Is sitting always bad for older adults? A new study says maybe not

It’s generally accepted health advice that adults of all ages should sit less, move more, and engage in regular exercise to feel better and reduce the risk of chronic diseases. However, when it comes to the brain and cognition, a new study of older adults from Colorado State University suggests that some sedentariness isn’t all bad, so long as basic physical activity benchmarks are being met.

The research, from Assistant Professor Aga Burzynska in the CSU Department of Human Development and Family Studies, examined the association between sensor-measured physical activity and cognitive performance in a sample of 228 healthy older adults, aged 60 to 80.

Published in Psychology and Aging, the results showed that, as expected, adults who engaged in more moderate-to-vigorous activity had better speed, memory, and reasoning abilities. However, the data also revealed that adults who spent more time sedentary performed better on vocabulary and reasoning tasks.

The study could be a bit of good news for a population of Americans who spend a significant amount of time sitting for work and for leisure.

Sensitive measurements

The association between increased physical activity and improved cardiovascular and metabolic health is one that’s well documented, according to Burzynska. But the link between different intensities of daily physical activity and cognitive health is less understood, especially in older adults.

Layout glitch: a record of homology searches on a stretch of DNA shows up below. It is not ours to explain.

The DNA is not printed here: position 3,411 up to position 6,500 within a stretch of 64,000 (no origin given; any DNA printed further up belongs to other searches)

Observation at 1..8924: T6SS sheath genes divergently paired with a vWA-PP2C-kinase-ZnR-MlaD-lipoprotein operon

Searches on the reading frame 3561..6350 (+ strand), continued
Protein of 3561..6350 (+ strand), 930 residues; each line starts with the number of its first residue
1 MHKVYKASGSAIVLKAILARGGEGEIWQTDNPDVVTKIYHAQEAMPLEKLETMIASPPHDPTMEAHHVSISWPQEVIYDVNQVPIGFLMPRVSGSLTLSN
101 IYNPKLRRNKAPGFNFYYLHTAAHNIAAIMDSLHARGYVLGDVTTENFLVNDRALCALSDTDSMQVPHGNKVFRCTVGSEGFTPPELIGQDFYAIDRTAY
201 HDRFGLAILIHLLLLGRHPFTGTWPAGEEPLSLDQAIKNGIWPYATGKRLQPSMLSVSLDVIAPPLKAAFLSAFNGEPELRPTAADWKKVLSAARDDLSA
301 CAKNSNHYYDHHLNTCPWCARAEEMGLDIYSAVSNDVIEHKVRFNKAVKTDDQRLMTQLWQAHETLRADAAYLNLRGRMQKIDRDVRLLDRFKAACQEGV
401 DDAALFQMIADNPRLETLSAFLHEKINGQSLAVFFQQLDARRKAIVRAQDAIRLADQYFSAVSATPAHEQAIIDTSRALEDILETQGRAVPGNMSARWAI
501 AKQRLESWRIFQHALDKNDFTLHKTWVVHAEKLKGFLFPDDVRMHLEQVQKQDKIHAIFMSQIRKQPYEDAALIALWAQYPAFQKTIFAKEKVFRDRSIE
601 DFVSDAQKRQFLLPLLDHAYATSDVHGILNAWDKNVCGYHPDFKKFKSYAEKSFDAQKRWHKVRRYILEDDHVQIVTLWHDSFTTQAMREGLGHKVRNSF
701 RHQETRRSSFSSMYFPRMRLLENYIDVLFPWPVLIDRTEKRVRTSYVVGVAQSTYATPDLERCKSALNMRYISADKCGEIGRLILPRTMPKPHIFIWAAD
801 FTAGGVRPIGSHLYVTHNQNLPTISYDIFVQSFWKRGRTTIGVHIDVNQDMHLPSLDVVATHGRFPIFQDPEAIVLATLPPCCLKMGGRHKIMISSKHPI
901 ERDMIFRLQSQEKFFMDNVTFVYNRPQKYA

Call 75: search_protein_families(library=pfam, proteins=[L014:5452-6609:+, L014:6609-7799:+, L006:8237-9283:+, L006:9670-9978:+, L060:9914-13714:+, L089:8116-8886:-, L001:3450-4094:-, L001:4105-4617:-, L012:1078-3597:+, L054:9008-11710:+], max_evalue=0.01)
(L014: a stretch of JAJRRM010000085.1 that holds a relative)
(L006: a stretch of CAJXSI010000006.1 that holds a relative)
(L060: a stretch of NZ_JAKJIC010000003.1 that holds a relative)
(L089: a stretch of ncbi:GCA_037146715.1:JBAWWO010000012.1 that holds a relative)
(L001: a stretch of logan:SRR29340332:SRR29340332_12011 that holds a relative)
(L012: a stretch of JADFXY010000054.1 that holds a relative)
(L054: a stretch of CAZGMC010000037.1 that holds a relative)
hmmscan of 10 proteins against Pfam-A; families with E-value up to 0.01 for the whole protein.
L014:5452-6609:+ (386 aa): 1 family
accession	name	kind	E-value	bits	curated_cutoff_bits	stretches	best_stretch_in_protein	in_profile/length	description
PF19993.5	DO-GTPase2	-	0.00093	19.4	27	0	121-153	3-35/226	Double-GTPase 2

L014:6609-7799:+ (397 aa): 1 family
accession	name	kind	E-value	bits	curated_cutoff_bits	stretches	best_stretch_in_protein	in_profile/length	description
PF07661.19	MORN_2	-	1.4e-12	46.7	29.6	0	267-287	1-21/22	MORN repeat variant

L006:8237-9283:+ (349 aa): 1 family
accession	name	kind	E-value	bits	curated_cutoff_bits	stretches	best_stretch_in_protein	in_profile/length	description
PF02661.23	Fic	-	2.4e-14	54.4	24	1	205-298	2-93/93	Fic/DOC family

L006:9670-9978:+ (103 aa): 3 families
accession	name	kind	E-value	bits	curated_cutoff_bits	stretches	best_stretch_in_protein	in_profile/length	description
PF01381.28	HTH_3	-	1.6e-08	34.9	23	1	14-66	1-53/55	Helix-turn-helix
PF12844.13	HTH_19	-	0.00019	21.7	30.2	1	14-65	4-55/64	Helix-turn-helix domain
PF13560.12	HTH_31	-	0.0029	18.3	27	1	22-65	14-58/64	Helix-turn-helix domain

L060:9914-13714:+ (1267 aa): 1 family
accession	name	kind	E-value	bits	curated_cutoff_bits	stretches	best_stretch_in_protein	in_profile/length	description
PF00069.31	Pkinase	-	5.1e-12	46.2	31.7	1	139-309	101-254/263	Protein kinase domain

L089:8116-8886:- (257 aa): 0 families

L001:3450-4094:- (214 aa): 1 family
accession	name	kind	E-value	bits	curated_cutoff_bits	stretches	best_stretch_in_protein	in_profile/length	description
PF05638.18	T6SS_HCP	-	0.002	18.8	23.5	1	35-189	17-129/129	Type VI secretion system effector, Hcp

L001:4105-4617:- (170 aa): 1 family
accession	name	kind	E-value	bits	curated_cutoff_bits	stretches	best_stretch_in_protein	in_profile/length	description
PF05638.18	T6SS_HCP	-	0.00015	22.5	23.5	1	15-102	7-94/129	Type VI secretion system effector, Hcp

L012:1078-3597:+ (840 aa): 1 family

“We know that as we grow older, even if we do not have any cognitive impairments, people aged 60 and up already show some decreases in speed, executive functioning, and memory. Those decreases are totally within a normal range, but this study was looking to understand how our behaviors and habits may correlate with cognitive outcomes in older age,” Burzynska said.

What differentiates this study from others is the way the researchers measured daily physical activity, using scientifically validated sensors that are more accurate than your average, consumer-based activity tracker. Other studies rely on self-reported data to measure physical activity, “and we already know that people like to overestimate their daily movement and underestimate the time they spend sitting,” Burzynska said.

“If you ask, ‘How long did you sit today?’ people will perhaps say two to three hours when the reality is more like six to eight hours,” she added.

Further, where other studies might use only one or two measures of cognition and a general definition of physical activity, Burzynska’s study employed a broad assessment that tested 16 cognitive tasks. In addition, they measured and controlled for socioeconomic and health factors, such as employment status, income level, aerobic fitness, blood pressure, and mobility issues.

“Our study has pretty high-quality measures that cannot be done ‘quick and dirty’,” Burzynska said.

Older adults who participated in the study wore the sensor on their hip for a span of seven days, during which the sensor captured the daily time they spent sitting or in light versus moderate-to-vigorous physical activity.

Fluid vs. crystallized cognition